Overview of Windows NT/2000/XP/...

(All of the above are desirable properties of any good O/S!)

Multithreading

    The ability of the operating system to support multiple paths of execution within a single process.  It enables an operating system process or application process to perform multiple functions simultaneously, without waiting for other functions within the process to complete.

Symmetric Multi-Processing (SMP)

    An SMP computer contains more than one identical CPU.  These computers can contain from 2 to 32 processors.  Each of these CPUs has equal access to all memory, devices, and other resources.

    Windows NT uses spin locks to synchronize CPUs on an SMP computer.  Each thread that needs to manipulate critical data first checks to see if any other thread is already doing so.  If not, the thread holds the lock and keeps all other threads out. Another thread, executing on a different CPU, waits or spins in a loop until the lock is released.

There are two kernels:
Ntkrnlmp.exe    for SMP (with spin lock code)
Ntoskrnl.exe    for single-CPU (no spin lock code)

16-bit Applications in a 32-bit World

To run DOS applications, NT creates a virtual DOS machine (VDM).  A VDM is a 32-bit Windows (Win32) application that provides a complete virtual Intel x86 environment running DOS.  Each DOS application gets its own VDM, and each VDM runs in its own address space.

To run 16-bit Windows (Win16) applications, NT uses a Win32 subsystem called Windows On Windows (WOW), which consists of a single VDM to run to support all Win16 applications.  Within this VDM, a thread is provided for each application, and these threads are co-operatively multitasked.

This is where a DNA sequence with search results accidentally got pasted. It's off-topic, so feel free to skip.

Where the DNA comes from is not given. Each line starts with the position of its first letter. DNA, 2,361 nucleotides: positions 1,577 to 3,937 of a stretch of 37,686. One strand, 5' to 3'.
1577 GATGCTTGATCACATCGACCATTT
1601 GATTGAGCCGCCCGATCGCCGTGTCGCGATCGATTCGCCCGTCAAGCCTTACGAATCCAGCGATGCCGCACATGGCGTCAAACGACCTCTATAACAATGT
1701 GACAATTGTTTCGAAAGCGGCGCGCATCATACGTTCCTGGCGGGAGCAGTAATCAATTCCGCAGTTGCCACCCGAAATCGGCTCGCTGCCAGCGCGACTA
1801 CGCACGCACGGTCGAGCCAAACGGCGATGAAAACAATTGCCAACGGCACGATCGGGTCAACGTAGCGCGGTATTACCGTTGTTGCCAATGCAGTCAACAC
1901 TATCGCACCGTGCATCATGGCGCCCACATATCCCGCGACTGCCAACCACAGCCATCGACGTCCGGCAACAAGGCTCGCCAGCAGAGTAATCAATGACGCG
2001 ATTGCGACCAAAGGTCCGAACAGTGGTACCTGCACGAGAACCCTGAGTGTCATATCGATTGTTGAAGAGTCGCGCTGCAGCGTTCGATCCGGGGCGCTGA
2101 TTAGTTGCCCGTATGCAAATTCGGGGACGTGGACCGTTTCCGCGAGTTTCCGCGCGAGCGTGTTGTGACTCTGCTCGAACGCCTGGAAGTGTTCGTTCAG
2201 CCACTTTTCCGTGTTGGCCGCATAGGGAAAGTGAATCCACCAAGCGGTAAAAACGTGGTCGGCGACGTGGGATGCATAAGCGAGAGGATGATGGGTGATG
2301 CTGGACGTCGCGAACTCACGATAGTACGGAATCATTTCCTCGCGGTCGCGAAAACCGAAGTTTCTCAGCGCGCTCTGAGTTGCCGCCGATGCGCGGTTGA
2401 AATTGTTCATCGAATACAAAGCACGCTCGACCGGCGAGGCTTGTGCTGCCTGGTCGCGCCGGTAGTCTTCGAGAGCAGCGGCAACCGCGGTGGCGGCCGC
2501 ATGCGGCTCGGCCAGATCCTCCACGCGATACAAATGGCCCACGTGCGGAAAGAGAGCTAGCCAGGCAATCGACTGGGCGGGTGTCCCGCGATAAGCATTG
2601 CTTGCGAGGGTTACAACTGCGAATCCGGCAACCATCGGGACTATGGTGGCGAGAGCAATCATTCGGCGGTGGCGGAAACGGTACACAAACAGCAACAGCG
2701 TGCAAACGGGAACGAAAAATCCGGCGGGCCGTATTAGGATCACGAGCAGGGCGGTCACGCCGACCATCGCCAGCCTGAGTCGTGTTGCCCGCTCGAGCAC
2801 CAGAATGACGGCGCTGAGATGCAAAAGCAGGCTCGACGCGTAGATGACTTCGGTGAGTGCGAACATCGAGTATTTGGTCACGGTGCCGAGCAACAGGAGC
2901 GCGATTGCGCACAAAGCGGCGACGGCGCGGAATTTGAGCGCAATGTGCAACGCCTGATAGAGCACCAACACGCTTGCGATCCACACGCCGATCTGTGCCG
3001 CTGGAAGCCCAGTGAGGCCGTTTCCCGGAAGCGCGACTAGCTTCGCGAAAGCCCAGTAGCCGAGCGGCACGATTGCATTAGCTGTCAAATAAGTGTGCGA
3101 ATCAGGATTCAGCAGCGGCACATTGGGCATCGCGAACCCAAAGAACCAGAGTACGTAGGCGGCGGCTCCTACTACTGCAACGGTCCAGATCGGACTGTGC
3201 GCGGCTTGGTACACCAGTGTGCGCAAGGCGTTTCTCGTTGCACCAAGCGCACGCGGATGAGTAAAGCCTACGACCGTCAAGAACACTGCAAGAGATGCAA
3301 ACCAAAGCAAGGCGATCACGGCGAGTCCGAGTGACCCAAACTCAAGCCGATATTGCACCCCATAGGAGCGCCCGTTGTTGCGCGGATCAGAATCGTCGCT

System Services

Graphics Device Interface (GDI)

    Provides functions that control output to video displays, printers, plotters, and other graphics devices.

User

    Handles the management of windows and their parts by making calls to the GDI.

Spooler

    Supports printing by queuing up print jobs and managing their distribution to physical printers.

Object Manager

    Almost every system service is performed on an object.

    An object is a representation of a physical or conceptual entity in the system.

    An object is described using a data structure that contains information on its type, the actions that can be performed on it, a set of attributes defining the behaviour of the object, and its relationship to other objects.

Virtual Memory Manager (VMM)

    Windows NT can recognize up to 4 GB of physical RAM.  The entire address space is divided into 4K pages.

I/O Manager

    Manages all the input and output for the system.

    Provides communication among I/O drivers.

    Each I/O operation is described by an I/O Request Packet (IRP)

    Synchronous vs. asynchronous I/O, Caching

Kernel

The NT kernel's main goal is to feed all available CPUs with a continuous supply of useful work (in the form of executable threads), to operate the system as efficiently as possible.

Hardware Abstraction Layer (HAL)

Hides (most of) the implementation details of the hardware platform from the operating system and device drivers ("virtual hardware").

HAL allows the O/S to handle hardware-dependent issues such as:

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